Robust Spring Run
by Bill Rudolph
The upriver spring Chinook run at Bonneville Dam added up to more than 23,000 fish by April 22, running far ahead of counts over the past three years, and a bit ahead of the 10-year average. Only about four thousand fish had passed the dam by this time last year. That may be because the river is a little warmer this year, but not by much--.5 degrees Celsius.
Harvest managers have a preseason prediction for a robust spring Chinook return of 227,000 fish, which would be the fifth highest in recent years. In 2013, 141,400 upriver springers were predicted to return, but the actual return came in at 123,100 fish, 87 percent of the forecast.
But with more than 17,000 spring jacks counted at Bonneville Dam in 2013 (third highest in recent history), the 2014 return could be a blockbuster.
Managers said on April 21 that, on average, the run is 11 percent complete by April 22, so it is currently tracking within expectations. They did not attempt to update the run forecast.
So far, sport fishermen have had a good spring. By April 15, the non-Indian commercial and sport catch was estimated at 9,358 adult Chinook kept (2,261 released) from 73,900 angler trips, with upriver spring Chinook comprising 82 percent of the fish handled to date; upriver mortalities were estimated at 7,882, or 78 percent of the allowed mortality prior to a run update. About 2,000 had been landed in commercial gillnet fisheries.
Harvest managers opted for a spring sport fishery below Bonneville Dam from April 1-14, then reopened it for a single day on April 18.
Early projections from the Idaho Department of Fish and Game indicate around 80,000 hatchery and wild salmon will make it to Lower Granite Dam on the Snake River. If the numbers hold, Idaho anglers will be allowed to harvest 4,800 hatchery spring Chinook on the Clearwater River and its tributaries, 5,900 on the lower Salmon and Little Salmon rivers and 700 on the Snake River in Hells Canyon. Seasons are slated to open April 26, seven days per week.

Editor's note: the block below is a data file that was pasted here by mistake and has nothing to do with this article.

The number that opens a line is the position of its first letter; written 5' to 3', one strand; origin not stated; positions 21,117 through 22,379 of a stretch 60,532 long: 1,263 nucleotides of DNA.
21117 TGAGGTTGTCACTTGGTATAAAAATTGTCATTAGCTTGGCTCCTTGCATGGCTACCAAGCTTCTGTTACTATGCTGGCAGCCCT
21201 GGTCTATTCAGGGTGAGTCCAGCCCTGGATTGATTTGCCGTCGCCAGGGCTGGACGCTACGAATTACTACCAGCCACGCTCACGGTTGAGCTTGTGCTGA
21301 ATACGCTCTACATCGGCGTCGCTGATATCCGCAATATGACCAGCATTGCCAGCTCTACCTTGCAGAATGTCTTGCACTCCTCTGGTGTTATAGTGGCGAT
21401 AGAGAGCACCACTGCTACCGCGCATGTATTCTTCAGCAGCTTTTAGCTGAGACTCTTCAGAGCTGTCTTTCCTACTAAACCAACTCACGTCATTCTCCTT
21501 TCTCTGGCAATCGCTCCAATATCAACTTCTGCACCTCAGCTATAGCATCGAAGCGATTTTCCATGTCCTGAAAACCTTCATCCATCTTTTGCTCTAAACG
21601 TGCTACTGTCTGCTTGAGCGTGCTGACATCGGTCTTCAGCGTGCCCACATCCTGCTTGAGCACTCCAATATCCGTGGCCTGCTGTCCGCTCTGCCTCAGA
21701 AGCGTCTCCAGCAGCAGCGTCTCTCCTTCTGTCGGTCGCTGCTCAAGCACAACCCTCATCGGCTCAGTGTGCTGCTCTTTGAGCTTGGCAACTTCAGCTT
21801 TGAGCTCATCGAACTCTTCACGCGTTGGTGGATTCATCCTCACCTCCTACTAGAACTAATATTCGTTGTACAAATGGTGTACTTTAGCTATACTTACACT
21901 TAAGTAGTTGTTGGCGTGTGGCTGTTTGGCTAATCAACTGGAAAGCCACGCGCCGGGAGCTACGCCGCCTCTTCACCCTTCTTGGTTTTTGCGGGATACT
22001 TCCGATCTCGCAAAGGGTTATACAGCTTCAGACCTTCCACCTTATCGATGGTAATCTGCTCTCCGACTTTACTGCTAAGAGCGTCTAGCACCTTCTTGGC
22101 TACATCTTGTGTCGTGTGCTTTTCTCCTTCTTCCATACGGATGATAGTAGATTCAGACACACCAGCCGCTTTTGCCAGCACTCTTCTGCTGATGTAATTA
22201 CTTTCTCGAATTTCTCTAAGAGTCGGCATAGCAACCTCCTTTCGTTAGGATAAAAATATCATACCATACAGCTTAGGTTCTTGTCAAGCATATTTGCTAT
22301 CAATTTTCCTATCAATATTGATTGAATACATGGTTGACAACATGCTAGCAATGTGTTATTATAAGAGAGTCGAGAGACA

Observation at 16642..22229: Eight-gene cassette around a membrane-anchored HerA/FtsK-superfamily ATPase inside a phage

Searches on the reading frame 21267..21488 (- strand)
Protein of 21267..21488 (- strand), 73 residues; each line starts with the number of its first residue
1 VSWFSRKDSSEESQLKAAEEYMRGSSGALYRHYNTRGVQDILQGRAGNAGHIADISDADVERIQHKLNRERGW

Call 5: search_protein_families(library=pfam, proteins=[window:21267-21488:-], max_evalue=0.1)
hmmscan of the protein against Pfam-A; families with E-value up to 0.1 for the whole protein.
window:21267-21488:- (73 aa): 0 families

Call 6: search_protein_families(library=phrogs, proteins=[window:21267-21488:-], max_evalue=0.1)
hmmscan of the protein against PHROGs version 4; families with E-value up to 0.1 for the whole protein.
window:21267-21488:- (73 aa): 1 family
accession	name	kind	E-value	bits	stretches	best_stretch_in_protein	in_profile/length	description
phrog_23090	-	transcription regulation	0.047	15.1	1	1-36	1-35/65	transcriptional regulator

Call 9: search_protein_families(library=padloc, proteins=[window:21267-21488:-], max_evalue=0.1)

The juvenile migration downstream has picked up considerably over the past week. By April 22, the daily smolt index at Lower Granite Dam hit over 100,000 young spring Chinook, about twice the daily number from the previous week.
The Corps of Engineers announced April 21 that a lock repair at Little Goose Dam was completed and barging juvenile salmon could begin on schedule. There had been some concern that the fix might keep the fish transportation program from starting on time. The Corps and NOAA wanted to start barging before May 1 this year to spread the risk more evenly between barged and inriver migrants, as stated in the new hydro BiOp.
"First of all, we were fortunate that the developing cracks had already been identified last spring and fabrication of replacement parts had been ordered in September," said Steve Hartman, Corps project manager, in an April 21 statement. "If not for that critical maintenance decision, it could have taken anywhere from three to four months just to have the new pieces forged, machined and delivered under an emergency contract."
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